Onlookers were shocked that Erdo?an did this in front of the president and multiple Republican senators.
From the White House, Erdogan is ranting about the Armenian Genocide, saying it didn’t happen and that he wants to set up a “history commission.”
Veteran ex-Trump supporter: ‘Real veterans who remember their oath will support impeachment’
In an op-ed published in The Times of Israel this Wednesday, an Army veteran who has since renounced his support of President Trump accused the President of being "unpatriotic."
According to David Weisman, "real veterans who remember their oath will support impeachment."
"When I first got into politics, as I have mentioned numerous times, I thought the Republican Party was the party of upholding the Constitution and ethical principles," Wesiman writes. "I took the word of pundits thinking Republicans stood for truth, justice, and the American way. I never questioned their integrity when they condemned President Obama. Why? Because they were religious and it didn’t occur to me they would lie. Years later, if you are aware of my story, I learned that most of the demonizing of President Obama was propaganda. I’ve also learned to read the fine print of the Constitution because there’s more involved than just the right of free speech and the right to bear arms. Lots of nuance to acknowledge."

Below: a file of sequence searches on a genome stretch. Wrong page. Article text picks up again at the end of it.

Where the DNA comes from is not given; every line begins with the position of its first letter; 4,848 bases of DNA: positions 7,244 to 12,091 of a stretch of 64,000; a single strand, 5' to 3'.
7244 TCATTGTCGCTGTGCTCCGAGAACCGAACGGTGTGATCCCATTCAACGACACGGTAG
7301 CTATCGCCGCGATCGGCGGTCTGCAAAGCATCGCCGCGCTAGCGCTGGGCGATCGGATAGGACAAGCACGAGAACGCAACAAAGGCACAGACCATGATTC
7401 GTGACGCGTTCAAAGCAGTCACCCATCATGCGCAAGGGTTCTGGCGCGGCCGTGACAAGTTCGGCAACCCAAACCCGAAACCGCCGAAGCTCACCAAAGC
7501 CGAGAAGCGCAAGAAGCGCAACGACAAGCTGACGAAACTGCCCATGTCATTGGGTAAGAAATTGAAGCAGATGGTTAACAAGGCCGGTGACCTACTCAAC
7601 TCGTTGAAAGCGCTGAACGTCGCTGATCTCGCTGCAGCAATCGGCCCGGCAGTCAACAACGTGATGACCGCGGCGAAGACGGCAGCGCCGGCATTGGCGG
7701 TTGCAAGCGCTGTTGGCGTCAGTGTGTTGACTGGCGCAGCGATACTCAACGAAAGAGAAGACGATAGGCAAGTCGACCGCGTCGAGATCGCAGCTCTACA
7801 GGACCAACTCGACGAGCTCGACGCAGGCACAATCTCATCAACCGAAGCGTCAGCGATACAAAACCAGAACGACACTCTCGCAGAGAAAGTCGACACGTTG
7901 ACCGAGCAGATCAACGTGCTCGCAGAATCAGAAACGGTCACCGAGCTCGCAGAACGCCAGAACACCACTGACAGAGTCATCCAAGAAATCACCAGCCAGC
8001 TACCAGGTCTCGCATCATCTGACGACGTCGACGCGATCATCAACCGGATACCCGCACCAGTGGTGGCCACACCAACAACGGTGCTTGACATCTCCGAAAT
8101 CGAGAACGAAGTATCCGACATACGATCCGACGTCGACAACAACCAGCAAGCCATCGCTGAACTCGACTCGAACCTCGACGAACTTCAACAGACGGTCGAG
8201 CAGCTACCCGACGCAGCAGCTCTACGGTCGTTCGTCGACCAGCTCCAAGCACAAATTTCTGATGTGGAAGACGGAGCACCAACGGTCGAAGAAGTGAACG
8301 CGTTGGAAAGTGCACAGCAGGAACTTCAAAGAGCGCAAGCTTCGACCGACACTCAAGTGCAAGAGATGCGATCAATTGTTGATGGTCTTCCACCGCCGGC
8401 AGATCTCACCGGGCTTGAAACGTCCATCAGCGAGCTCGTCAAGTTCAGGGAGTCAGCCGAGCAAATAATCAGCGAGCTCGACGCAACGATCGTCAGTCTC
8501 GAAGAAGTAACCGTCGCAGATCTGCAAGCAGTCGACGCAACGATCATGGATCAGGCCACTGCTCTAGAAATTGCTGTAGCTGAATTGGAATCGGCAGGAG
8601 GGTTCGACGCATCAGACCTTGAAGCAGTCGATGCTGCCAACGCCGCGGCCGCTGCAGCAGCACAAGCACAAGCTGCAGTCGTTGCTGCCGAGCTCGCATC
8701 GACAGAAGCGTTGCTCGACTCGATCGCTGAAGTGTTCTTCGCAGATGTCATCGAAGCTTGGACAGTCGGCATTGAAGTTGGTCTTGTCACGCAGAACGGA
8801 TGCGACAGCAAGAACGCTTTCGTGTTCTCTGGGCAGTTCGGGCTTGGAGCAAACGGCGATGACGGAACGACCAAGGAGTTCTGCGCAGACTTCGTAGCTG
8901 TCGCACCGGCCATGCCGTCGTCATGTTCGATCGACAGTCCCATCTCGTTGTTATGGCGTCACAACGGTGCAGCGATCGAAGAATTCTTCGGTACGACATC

WATCH: Trump whines to Turkish president he only takes questions from ‘friendly reporters’
In a press conference Wednesday with Turkish President Recep Tayyip Erdo?an, President Donald Trump openly reminded that he only takes questions from people on his side.
"Would you like to pick somebody?" Trump asked Erdo?an after taking a question from the far-right OANN. "A friendly person from Turkey, please. Friendly. Only friendly reporters. There aren’t too many of them around."
Trump has increasingly refused to take questions from reporters who ask him actual questions that he both knows the answer to and will make him look good.
The White House hasn't hosted a "daily press briefing" for 247 days and not at all under the new press secretary, Stephanie Grisham. She has, however, had time to appear on Fox News multiple times to speak for the White House.